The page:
PowerPoint has three types of text containers:
- Text Placeholders,
- Text Boxes, and
We explain Shapes in our comprehensive section on Shape tutorials. Let us now look at the other two text container types. Aren't Text Placeholders and Text Boxes the same? Are they really different? And why should we bother even if they are different?
All these are valid questions, and the answers to these questions will help you create more structured presentations. Let us begin by exploring the relationship between Text Boxes and Text Placeholders in PowerPoint Online.
Everything Looks Different?Unlike desktop applications, both OneDrive and PowerPoint Online are constantly evolving much faster. That may explain why screenshots on this page sport an interface different from what you see when you log in.
Text within a Text Placeholder has characteristics that set it a class apart from all other text within a PowerPoint slide. So what exactly is a Text Placeholder, and how is it different from a Text Box or any other text container?
Figure 1 shows several Text Placeholders within different PowerPoint Slide Layouts. As you can see, most Slide Layouts have at least two Text Placeholders. Some layouts have even more. If needed, you can even create custom Slide Layouts with more Text Placeholders. Of course, you cannot create custom Slide Layouts in PowerPoint Online, but you can do so in desktop versions of PowerPoint, and PowerPoint Online will allow you to use these layouts.
Figure 1: Text Placeholders
Also, note that only text content within the placeholders is part of the presentation's outline. Let's explore text content that shows up as a part of the outline in various Slide Layouts, as marked in Figure 1, above:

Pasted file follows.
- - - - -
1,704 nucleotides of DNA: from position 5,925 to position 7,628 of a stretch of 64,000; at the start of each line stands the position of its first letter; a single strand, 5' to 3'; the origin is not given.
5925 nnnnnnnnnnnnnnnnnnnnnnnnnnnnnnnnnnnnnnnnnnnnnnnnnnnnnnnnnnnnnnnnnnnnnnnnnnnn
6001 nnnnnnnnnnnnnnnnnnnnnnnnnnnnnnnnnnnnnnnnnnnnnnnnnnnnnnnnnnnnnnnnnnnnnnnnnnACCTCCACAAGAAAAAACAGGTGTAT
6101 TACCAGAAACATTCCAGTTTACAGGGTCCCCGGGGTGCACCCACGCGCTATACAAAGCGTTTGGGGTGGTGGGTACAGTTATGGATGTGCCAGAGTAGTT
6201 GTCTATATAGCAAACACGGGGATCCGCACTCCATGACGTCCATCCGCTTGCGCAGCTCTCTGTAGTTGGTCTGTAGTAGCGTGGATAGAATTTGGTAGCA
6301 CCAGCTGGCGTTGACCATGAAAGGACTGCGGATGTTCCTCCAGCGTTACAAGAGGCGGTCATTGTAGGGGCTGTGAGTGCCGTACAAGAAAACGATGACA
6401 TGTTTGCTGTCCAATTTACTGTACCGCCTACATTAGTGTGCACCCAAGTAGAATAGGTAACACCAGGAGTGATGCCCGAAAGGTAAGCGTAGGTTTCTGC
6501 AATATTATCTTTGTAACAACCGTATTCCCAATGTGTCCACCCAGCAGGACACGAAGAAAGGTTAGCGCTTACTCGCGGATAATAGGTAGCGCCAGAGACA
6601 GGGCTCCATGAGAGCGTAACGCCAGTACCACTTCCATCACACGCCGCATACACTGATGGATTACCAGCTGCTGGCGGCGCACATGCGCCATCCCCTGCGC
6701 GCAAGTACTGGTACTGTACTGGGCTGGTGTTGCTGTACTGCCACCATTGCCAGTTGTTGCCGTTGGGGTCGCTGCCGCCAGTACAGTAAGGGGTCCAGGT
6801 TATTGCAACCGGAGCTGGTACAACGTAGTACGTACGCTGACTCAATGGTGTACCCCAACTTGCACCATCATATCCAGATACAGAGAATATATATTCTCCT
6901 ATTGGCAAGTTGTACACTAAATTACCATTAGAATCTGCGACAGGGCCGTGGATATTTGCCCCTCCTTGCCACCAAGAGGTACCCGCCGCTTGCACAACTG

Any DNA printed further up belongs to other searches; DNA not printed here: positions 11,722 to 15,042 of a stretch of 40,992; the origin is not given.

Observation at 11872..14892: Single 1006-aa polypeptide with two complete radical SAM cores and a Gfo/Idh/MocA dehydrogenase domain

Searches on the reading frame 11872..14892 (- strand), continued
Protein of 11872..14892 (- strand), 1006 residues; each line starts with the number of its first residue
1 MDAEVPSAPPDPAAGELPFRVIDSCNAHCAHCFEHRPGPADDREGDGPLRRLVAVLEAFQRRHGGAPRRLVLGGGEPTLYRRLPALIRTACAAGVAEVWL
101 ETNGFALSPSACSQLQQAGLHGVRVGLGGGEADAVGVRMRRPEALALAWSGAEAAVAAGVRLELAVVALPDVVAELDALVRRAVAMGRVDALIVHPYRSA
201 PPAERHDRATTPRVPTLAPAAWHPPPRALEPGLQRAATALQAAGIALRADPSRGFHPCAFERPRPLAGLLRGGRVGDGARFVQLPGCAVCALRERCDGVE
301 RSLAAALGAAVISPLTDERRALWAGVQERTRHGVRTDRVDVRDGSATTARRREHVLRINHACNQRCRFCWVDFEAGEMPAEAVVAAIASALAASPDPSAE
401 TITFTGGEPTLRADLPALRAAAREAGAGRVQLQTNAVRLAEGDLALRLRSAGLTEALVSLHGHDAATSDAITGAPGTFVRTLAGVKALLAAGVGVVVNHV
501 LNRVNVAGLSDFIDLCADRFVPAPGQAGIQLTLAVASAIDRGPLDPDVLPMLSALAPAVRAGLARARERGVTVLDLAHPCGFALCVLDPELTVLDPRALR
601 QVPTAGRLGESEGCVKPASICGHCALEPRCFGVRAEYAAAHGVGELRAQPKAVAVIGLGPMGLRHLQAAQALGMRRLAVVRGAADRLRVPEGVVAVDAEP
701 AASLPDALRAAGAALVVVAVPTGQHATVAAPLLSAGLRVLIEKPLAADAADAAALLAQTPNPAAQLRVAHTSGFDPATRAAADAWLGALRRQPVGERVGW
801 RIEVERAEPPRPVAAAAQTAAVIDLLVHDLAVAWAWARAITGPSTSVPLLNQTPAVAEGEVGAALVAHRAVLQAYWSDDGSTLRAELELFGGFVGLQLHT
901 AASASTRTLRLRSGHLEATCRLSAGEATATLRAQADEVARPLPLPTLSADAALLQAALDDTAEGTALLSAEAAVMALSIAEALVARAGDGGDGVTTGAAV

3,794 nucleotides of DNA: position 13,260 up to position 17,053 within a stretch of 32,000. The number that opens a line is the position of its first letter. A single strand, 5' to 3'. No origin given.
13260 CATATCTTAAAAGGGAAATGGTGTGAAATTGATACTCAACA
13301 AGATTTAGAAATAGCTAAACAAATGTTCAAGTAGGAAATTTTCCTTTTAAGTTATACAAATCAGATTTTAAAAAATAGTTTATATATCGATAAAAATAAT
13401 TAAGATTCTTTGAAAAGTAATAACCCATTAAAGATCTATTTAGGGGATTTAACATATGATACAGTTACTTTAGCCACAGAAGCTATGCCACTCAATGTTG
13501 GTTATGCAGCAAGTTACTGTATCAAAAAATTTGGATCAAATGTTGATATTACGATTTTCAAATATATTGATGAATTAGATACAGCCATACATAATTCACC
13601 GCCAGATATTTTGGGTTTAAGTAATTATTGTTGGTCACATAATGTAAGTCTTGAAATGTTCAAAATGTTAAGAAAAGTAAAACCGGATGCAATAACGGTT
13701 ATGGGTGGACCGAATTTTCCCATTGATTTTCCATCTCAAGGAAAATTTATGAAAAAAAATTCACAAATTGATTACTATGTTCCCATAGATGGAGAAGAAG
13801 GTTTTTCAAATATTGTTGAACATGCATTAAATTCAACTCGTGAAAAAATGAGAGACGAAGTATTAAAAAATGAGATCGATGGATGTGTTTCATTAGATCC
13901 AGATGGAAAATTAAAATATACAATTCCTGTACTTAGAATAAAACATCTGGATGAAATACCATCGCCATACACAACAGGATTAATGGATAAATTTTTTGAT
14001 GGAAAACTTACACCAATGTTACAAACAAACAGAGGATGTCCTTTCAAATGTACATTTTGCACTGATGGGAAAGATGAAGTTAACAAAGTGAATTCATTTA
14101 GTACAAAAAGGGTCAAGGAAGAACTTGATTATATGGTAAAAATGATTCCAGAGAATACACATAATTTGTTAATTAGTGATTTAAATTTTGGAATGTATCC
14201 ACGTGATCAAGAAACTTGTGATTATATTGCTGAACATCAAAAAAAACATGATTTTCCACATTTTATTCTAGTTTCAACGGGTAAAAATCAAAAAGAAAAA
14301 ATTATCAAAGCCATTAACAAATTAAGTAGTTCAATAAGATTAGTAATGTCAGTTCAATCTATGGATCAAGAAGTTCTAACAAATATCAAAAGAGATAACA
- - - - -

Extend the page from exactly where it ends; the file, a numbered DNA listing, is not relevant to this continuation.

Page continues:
A. In a slide that contains a title and subtitle, text content of both placeholders is contained within the outline.
B. In a slide that contains a title and a single Content placeholder (used for Text, Table, Chart, SmartArt, Picture, Online Picture, other Media Elements), the outline comprises just the text, and not the tables, charts, SmartArt graphics, etc.
C. In a slide that has only a title, the outline comprises just the title.
D. In a slide that contains a title and two Content placeholders (Text, Table, Chart, SmartArt, Picture, Online Picture, other Media Elements), the outline comprises text within all placeholders.
If your slide has the Blank layout that has no Text Placeholders, then no text within that slide is contained within the presentation's outline.
To understand differences between Text Placeholders and Text Boxes more clearly, follow these steps:
- Launch PowerPoint Online, and create a Blank Presentation as shown in Figure 2.
Figure 2: Default PowerPoint interface
- Type some text into the boxes that say: "Click to add title", and "Click to add subtitle" (see Figure 3). These boxes are Text Placeholders that PowerPoint provides as boilerplates to fill in.
Figure 3: Text typed within the Text Placeholders
- Now, let us explore Text Boxes. In any new slide you add, these Text Boxes won't show up like Text Placeholders. Text Boxes need to be manually added. To do so, select the Insert tab of the Ribbon, and click the Text Box button (highlighted in blue within Figure 4).
Figure 4: Text Box button
- Alternatively, you can select the Text Box option from the Shapes drop-down gallery, that you can access from either Home or Insert tab of the Ribbon, as shown highlighted in red within Figure 5.
Figure 5: Text Box option within the Shapes drop-down gallery
- When you follow any of the above two options, the new Text Box gets inserted at the center of the active slide, as shown highlighted in red within Figure 6. We changed the slide layout to Title Only so that the Text Box is clearly visible.
Figure 6: Text Box added on the slide
- Now, to add some text, just select and overwrite the text within the newly added Text Box.
As you saw, the main difference between Text Placeholders and Text Boxes is that while the former are part of the Slide Layout, the latter needs to be inserted. Also you can see text content from Placeholders within the slide outline, but the slide outline is not yet exposed in PowerPoint Online, although you can open your presentation in a desktop version of PowerPoint, where you will be able to see the outline.
Also, when you delete all text in a Text placeholder, you will see the original prompt text, as shown in Figure 2. On the other hand, delete all text in a Text Box, and your Text Box becomes invisible, even though it exists. You can't see it unless you press Ctrl+Z quickly to undo, or click on the position of the Text Box!
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